Two weeks until Easter! It seems like I just put away my Christmas wreath and here we are, getting ready to celebrate the greatest feast in our Church year, the Resurrection of the Lord.

Next Sunday is Palm Sunday. Don’t forget to be especially nice to visitors. I make a joke sometimes about Ash Wednesday and Palm Sunday. We seem to do a little better with attendance when we’re giving something away. I can’t get my head around why giving Jesus every week wouldn’t fall in that same category, but I guess that is a pondering for another day.

fetscherDear Family,
REJOICE!  ...and not simply because we made it half way through Lent, but because we are drawing closer and closer to the moment when we celebrate with all the enthusiasm we can, the Resurrection of the Lord.

The very color of the vestments gives us a preview, a promise of sunrise. We’ve had discussions over the years of just precisely what today’s liturgical color is, and of course, we all know the vestment color ROSE!

On a more serious note, I’d like to pose a question. If you knew this was the last Easter you’d celebrate, would it affect the way you celebrated? As I think about it, I find myself chuckling. If I knew this was my last earthly Easter, I would be making sure the glide path was open and free of the mindlessness and self-preoccupation that so frequently obstructs my path. What about you?

And then on top of it, if this were the last one, I’m sure that Easter here won’t begin to compare to Easter there. The potential of this being the last would deepen my sense of urgency about desiring the everlasting one. Then of course, in true Irish-guilt fashion, I find myself saying, “Why wouldn’t ALL my Easters deserve a sense of urgency.” Ah well, at this point I think I hear God chuckling, too.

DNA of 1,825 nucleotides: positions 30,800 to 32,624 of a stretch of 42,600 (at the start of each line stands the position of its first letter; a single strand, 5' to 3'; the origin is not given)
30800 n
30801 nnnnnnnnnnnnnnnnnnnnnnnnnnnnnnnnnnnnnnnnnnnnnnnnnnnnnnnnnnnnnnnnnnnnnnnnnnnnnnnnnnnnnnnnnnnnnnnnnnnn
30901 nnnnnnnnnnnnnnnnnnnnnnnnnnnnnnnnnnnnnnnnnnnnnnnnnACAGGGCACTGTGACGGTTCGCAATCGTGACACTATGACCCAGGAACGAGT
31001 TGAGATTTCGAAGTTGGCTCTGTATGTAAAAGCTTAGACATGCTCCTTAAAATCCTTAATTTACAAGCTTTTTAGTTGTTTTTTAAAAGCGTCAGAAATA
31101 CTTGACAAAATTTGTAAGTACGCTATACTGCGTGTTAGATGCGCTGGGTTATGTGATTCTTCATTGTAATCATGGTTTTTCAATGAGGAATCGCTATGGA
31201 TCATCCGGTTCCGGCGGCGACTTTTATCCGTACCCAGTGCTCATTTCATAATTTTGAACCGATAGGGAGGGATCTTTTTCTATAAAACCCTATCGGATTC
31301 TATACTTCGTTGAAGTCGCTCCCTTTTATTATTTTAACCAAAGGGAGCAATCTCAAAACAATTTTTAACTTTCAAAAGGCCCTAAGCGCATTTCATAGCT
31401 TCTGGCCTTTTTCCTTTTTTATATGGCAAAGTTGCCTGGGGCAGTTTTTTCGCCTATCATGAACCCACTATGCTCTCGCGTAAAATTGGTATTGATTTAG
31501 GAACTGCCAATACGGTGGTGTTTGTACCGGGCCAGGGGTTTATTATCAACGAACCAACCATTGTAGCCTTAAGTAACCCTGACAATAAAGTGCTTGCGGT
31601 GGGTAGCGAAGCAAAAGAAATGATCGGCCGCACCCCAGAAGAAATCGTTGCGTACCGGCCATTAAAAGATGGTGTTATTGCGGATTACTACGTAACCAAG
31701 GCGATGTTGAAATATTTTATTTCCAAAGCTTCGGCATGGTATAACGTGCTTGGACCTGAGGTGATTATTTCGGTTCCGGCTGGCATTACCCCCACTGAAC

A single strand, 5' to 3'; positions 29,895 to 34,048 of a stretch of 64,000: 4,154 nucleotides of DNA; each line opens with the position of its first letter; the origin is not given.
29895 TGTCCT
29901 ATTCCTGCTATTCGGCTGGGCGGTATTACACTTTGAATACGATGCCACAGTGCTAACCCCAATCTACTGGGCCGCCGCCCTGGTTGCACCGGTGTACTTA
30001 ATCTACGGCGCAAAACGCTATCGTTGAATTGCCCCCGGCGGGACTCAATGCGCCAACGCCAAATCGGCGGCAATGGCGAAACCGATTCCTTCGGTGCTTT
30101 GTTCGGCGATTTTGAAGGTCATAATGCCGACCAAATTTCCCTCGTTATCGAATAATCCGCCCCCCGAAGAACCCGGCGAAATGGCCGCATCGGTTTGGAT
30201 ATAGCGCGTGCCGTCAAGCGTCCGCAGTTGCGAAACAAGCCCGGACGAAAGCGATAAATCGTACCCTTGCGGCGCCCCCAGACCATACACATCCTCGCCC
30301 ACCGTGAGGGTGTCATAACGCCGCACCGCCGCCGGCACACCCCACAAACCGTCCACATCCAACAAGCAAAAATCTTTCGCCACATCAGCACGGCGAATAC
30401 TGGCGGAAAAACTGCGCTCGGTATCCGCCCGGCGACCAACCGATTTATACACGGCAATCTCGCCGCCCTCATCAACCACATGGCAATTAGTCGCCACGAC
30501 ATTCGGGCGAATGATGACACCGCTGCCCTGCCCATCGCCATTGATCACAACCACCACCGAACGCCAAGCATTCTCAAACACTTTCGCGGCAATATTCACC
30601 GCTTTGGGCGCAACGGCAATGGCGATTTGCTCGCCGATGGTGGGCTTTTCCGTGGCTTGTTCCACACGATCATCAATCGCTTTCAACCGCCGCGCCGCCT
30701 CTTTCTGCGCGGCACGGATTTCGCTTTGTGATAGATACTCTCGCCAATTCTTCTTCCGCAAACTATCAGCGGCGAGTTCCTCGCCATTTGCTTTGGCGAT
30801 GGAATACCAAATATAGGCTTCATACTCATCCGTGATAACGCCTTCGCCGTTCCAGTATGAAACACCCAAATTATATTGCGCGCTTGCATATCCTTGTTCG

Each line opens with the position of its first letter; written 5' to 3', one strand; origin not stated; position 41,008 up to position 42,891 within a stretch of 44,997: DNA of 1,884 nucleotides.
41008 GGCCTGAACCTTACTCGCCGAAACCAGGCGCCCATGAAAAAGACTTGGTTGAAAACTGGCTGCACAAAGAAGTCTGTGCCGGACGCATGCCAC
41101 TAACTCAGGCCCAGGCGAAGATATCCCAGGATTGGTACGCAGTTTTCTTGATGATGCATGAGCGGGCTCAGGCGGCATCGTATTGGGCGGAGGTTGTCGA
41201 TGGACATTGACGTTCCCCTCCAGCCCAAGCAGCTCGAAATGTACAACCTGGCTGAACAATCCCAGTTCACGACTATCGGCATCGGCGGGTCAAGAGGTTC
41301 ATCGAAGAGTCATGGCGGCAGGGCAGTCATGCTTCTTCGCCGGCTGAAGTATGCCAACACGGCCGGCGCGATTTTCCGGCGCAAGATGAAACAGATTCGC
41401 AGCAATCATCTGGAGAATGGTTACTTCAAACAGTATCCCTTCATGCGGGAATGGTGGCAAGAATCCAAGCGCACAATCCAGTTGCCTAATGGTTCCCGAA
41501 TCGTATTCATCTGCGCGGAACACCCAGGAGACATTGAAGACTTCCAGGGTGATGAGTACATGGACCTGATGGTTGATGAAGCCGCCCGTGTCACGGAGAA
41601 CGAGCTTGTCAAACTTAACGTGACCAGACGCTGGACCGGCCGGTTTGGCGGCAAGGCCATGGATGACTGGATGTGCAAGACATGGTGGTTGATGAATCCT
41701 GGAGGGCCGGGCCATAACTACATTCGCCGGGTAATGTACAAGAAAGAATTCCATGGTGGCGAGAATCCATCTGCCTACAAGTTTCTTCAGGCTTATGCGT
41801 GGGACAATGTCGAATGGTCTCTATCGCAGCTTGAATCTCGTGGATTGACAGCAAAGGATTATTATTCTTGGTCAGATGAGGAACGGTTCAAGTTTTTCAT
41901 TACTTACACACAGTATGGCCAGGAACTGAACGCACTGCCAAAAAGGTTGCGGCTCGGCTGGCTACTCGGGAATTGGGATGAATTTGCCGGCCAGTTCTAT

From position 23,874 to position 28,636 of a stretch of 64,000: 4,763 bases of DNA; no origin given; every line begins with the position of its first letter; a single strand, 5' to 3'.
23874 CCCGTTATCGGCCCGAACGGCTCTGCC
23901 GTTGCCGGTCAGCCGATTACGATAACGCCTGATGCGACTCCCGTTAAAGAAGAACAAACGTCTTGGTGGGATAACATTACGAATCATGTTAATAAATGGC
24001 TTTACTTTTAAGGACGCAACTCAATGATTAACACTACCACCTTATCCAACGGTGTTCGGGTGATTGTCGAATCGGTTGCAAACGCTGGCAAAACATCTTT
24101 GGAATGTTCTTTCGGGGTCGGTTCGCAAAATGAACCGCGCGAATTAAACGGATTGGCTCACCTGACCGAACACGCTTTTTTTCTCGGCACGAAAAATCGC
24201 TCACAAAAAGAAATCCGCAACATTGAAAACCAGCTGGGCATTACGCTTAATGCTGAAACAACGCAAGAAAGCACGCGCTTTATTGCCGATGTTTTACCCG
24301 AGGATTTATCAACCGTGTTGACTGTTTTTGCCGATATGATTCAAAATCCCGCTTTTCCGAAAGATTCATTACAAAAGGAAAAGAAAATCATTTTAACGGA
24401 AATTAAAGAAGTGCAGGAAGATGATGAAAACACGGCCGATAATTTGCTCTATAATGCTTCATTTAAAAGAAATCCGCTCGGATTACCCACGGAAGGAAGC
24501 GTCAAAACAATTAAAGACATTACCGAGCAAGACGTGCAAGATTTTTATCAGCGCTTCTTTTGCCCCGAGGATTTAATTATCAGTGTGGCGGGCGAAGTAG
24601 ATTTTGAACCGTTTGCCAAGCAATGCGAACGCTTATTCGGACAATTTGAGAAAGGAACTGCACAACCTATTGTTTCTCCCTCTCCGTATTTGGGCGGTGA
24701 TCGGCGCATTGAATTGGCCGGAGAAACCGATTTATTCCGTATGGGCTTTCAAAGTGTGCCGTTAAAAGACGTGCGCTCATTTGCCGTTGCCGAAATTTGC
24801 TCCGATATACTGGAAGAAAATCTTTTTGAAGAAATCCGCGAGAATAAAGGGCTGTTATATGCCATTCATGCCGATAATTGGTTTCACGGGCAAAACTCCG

Maybe chuckling is what the Laetare is all about. Our eternity is what Jesus died for, so we can’t help getting ahead of ourselves and jumping to the end of Lent. Our time of self-examination and penance gets put on hold while we anticipate the ending of the story and say, “This is going to work out really great!”

I find myself asking the Lord to keep me from presuming on his mercy, even though I am totally convinced that what we sing is true: “The Lord is kind and merciful... slow to anger... rich in kind-ness...The Lord is kind and merciful.”

I have some excellent Lenten resources I’ve been looking at and praying with. In fact, it’s like coming up to this fantastic buffet and hardly knowing where to start. Sometimes, you can start eating, and you just keep eating because you’re on a roll. (No pun or puns intended.)

When it comes to the spiritual buffet, sometimes I can confuse dedicated reading with real spirituality. I won’t come up for breath to ask myself what effect my reading is having on the way I live and love. Do I really learn?
Often over the years, people will mention that they missed their morning prayers or evening prayers. They are upset, but sometimes don’t see how their habit (which, when good, is virtue) becomes mechanical. Sometimes you need to stop and just be still and know that long before you had a chance to get them all in, God heard your heart.

It goes to the issue I raised in the homily last Sunday. How overwhelming is God’s love, and what brings it home to me is being able to say, however hesitantly, “I love you, too.” I don’t say to God, “I love you.” That’s HIS line. I say, “I love you, TOO!” What allows me to say that to God? It’s believing that he has first loved me. Isn’t that what John says? “In this is love: not that we have  loved God, but that he loved us and sent his Son as  expiation for our sins.” (1 John 4:10) That’s not a bad conversation to be having with God, much less a very special act of faith that lets you hope and believe He really is there... for you.

My fingers are going faster than my mind, so I’m going to stop now, and go back, edit, and repair and pray that the rose in our vestment be¬comes a rising in our hearts.

In Jesus,
sign frjim